While working in interdisciplinary teams where graphics are produced by artists and the code comes from the developers, a solid designer-developer work-flow is crucial. At my current project team at Wooga we already established a very good work-flow. The artists can produce graphics and see them in the running application after committing them.
In our project we use SWC asset libraries to have a compile time check and strong typed access to all our graphics. To add logic to
MovieClip frames you could either put the code directly on the timeline or the artist defines labels which are then utilized from the code. In order to keep the view separated from the code you should always use the label approach. But this is also risky if the artist accidentally deletes or renames a label. The code would then behave unexpectedly without knowing it. The only way to see the problem is to start the application and test all the
The First Approach
To protect the labels from unintended changes, our first approach was to check their existence wherever we used them in code. This means we had to provide a separate
Vector that contained all the expected labels.
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Beside this we defined the labels itself in an enumeration class to provide strong typed access.
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This approach leads to three main problems:
- Depending on when the validation is executed in code, it could still happen that you don’t see the problems immediately
- We create a lot of code that is only necessary for validation but not for the application itself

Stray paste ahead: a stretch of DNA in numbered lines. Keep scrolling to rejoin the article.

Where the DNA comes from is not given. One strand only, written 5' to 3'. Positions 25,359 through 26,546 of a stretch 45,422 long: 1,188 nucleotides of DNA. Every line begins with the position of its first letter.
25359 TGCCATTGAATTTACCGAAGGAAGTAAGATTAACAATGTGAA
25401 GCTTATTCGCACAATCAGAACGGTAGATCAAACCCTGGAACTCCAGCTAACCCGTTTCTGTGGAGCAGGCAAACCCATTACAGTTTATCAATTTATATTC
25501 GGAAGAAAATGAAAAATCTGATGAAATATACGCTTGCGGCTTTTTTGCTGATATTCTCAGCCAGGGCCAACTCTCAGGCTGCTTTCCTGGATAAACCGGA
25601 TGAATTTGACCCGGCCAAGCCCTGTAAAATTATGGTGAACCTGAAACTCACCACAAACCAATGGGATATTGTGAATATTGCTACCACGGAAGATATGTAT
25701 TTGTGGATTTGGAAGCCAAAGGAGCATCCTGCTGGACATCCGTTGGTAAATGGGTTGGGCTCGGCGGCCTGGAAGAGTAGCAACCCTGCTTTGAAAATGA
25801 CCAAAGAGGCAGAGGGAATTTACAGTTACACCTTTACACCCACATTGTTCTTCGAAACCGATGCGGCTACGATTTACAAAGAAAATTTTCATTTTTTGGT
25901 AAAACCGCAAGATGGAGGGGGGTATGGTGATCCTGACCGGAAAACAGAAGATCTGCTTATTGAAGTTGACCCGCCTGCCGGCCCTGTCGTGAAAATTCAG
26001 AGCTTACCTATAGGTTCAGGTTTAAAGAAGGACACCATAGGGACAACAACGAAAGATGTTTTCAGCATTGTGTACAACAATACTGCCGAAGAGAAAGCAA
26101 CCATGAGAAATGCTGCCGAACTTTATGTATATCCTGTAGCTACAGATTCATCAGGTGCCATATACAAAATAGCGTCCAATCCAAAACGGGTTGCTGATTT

- We create redundancy because we have to maintain the
Vectorof expected labels and the enumeration class (
IconState). When changing labels it is very likely that you forget to update the Vector.
Thats why we came up with a different approach. We moved the validation into the unit tests. Now the code is separated but still executed because of our integration server (Hudson with FlexUnit support). The normal application code is now much slimmer and better readable. The artists/developers are automatically notified by mail if their changes break the tests.
To solve point 3 I wrote an assertion method that can reflect on enumeration classes and check all the defined labels on a certain MovieClip.
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This method internally calls another assertion method
assertLabel(). This method can also be used independently for testing specific labels without using enumeration classes.
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Note: I used the reflection library from spicelib to retrieve all the static members of the enumeration class. You can download the library here.
And this is how the test method would look like:
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We made very good experiences with this approach because unintended changes on the labels no longer lead to awkward behavior in the application itself. And of course the application code can focus on the main logic and is therefor better readable.